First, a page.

Sunday, July 17, 2016

[Matt's Messages] "The LORD Lives"

“The LORD Lives”
The King of Kings in the Books of Kings
July 17, 2016 :: 1 Kings 17:1-24  

Our series is called “The King of Kings in the Books of Kings,” and we’ve been learning a lot over the last 10 messages in this series about the kings of Israel, both good and bad.

More bad than good, I’m afraid.

When these kings are at their best, they remind us of Jesus.
And when they are at their worst, they reminds us why we need Jesus.

And we’ve already learned about 13 kings so far between the northern kingdom of Israel and the southern kingdom of Judah.

David, Solomon, Rehoboam, Jeroboam, Abijah, Asa, Nadab, Baasha, Elah, Zimri, Tibni (if you count him), Omri, and last and worst so far, Ahab.

A few of those kings were thumbs up guys, at least for part of their life.

But most of them were two thumbs down in the eyes of the LORD.

Now, this morning, we start a new section of 1 Kings that’s a little different from what we’ve seen so far.

Today, the focus shifts a little off of the kings for a while and onto a prophet who bursts onto the scene with absolutely no warning.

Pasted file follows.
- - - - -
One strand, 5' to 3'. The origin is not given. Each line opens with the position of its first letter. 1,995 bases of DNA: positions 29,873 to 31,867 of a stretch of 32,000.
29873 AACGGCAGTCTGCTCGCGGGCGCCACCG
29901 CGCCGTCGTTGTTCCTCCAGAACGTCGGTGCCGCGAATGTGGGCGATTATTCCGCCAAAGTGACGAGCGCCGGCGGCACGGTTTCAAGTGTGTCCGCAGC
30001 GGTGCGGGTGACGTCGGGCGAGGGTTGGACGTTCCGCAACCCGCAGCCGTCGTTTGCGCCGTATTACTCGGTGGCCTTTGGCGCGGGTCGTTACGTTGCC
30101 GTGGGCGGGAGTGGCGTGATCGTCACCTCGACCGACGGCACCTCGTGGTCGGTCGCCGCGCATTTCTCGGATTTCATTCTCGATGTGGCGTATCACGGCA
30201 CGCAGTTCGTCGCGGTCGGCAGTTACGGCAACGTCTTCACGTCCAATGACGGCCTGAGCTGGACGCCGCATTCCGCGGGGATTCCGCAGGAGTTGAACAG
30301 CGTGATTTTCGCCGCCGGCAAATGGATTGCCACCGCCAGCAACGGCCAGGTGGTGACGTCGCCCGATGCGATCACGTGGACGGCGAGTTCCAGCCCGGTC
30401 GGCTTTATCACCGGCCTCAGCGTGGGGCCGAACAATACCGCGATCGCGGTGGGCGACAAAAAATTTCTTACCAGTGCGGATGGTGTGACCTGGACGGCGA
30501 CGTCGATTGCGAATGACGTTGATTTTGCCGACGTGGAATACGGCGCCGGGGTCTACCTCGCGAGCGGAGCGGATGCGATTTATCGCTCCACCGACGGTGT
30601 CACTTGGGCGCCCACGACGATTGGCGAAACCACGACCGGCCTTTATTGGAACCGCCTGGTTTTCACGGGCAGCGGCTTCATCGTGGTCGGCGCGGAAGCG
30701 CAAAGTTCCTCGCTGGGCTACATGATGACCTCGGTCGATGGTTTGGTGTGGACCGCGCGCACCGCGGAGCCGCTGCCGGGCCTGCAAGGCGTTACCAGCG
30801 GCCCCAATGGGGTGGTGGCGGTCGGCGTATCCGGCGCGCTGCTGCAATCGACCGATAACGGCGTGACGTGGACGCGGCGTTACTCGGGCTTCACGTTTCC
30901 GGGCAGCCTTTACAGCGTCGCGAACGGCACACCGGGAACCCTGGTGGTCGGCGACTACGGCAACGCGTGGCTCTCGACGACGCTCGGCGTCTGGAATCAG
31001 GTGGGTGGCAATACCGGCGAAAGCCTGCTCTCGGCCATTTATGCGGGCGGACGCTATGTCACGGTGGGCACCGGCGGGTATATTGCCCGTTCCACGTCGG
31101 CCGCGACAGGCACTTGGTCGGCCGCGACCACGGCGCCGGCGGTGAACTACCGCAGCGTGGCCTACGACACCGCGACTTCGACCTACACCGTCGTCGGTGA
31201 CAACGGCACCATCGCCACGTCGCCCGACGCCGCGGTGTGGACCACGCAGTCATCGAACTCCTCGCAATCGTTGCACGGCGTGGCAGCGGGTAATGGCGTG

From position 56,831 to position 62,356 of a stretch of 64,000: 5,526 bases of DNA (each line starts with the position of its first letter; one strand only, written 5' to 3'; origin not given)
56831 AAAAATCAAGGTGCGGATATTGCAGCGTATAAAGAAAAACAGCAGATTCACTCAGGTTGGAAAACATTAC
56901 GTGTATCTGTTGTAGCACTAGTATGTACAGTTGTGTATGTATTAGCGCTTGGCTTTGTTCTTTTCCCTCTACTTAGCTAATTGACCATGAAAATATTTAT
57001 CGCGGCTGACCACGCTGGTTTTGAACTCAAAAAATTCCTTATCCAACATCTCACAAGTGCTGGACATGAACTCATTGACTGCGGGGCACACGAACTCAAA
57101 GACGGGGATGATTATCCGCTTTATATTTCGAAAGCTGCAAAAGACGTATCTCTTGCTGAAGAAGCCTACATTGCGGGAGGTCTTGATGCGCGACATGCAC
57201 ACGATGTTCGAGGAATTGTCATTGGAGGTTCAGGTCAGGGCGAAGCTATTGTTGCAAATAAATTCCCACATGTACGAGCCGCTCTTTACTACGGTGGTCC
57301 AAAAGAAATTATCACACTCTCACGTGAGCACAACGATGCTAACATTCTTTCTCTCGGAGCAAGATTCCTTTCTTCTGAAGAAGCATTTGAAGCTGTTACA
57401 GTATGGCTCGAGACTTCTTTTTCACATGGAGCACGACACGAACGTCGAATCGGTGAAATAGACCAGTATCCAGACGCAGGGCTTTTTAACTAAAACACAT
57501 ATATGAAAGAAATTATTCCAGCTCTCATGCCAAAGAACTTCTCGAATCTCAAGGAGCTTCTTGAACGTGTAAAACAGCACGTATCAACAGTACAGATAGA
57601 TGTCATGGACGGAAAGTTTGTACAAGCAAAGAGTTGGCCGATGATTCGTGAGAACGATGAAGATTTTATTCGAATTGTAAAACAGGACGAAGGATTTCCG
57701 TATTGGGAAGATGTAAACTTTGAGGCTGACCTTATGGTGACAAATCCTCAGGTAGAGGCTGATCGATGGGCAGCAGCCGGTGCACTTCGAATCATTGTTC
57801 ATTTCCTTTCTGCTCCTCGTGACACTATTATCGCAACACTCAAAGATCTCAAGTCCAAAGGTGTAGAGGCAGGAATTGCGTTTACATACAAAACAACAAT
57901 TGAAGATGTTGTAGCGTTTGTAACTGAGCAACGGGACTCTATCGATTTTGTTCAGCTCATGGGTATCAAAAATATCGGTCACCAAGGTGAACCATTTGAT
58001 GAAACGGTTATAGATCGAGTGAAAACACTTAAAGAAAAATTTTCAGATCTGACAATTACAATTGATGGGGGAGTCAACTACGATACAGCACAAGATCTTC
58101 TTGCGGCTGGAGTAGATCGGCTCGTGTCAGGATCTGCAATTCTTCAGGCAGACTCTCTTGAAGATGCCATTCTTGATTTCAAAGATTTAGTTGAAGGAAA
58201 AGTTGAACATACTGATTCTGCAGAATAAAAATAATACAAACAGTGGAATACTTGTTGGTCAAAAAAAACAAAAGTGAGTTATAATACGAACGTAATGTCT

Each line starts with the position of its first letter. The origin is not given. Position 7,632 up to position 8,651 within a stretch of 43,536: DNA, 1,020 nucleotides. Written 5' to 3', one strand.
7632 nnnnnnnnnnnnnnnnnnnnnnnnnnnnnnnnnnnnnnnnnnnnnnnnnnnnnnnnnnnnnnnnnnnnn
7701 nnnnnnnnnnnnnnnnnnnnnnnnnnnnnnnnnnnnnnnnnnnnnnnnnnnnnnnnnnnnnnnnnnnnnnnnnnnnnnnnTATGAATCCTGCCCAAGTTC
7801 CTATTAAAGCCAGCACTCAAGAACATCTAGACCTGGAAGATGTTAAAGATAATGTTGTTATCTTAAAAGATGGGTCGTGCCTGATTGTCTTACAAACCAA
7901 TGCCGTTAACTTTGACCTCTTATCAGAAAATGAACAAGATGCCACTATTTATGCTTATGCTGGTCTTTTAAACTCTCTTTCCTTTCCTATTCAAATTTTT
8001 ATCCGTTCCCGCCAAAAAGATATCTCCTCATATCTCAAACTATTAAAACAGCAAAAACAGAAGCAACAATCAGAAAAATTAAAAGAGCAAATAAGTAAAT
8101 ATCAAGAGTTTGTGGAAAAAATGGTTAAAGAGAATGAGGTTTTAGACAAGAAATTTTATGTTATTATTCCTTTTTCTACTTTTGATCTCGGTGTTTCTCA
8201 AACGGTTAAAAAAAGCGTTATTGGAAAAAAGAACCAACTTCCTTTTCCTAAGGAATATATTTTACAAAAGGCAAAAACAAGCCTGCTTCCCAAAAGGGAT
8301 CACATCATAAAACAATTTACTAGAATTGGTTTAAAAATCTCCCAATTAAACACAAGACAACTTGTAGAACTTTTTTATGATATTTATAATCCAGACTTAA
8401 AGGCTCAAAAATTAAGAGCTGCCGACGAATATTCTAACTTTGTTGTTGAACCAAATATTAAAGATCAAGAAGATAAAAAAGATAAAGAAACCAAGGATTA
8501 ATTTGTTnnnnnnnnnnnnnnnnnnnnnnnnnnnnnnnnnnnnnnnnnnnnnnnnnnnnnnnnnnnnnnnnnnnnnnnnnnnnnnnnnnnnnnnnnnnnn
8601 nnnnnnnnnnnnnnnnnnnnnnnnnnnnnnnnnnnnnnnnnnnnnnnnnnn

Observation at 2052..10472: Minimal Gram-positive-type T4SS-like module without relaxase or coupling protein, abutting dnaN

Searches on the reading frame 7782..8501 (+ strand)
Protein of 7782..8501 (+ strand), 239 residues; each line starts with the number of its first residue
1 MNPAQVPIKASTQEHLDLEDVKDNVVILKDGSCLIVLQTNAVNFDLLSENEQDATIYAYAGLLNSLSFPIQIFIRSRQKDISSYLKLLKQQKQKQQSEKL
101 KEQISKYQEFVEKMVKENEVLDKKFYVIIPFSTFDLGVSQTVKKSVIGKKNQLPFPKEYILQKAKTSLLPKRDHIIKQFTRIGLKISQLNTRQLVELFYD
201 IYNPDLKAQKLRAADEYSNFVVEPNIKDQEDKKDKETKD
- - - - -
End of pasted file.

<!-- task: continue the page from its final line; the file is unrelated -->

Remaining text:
And his name is Elijah.

A pretty significant character in the Old Testament!

This chapter, 1 Kings 17, is where he comes into the story.

And I was sorely tempted to title this sermon, “The Days of Elijah: Part One.”

But I didn’t. Because 1 Kings 17 is not at its deepest about a prophet or a priest or a king.

It’s about the LORD.

The LORD is the main character of books of Kings, and He is the main person Whom we encounter today in 1 Kings 17.

So, I actually took my title from a little phrase in verse 1.

Where Elijah says that the LORD (capital L-O-R-D) lives.

“The LORD Lives.”

Yahweh lives.

The God whom the Bible calls Yahweh, the God of Abraham, Isaac, and Jacob, the God of David and Solomon. The God over Israel and Judah.

Capital L-O-R-D. That God lives!

And by that, I mean that He exists.

The LORD is real.
He is not fake.
He is not just a myth or a story or a made-up fairy tale.

The LORD lives.

Now, you all have come to church this morning so I could probably guess that you already believe that.

The LORD lives. Amen?

The LORD exists. And not just like a rock exists. He’s alive.

He’s personal. He’s relatable. And He’s true.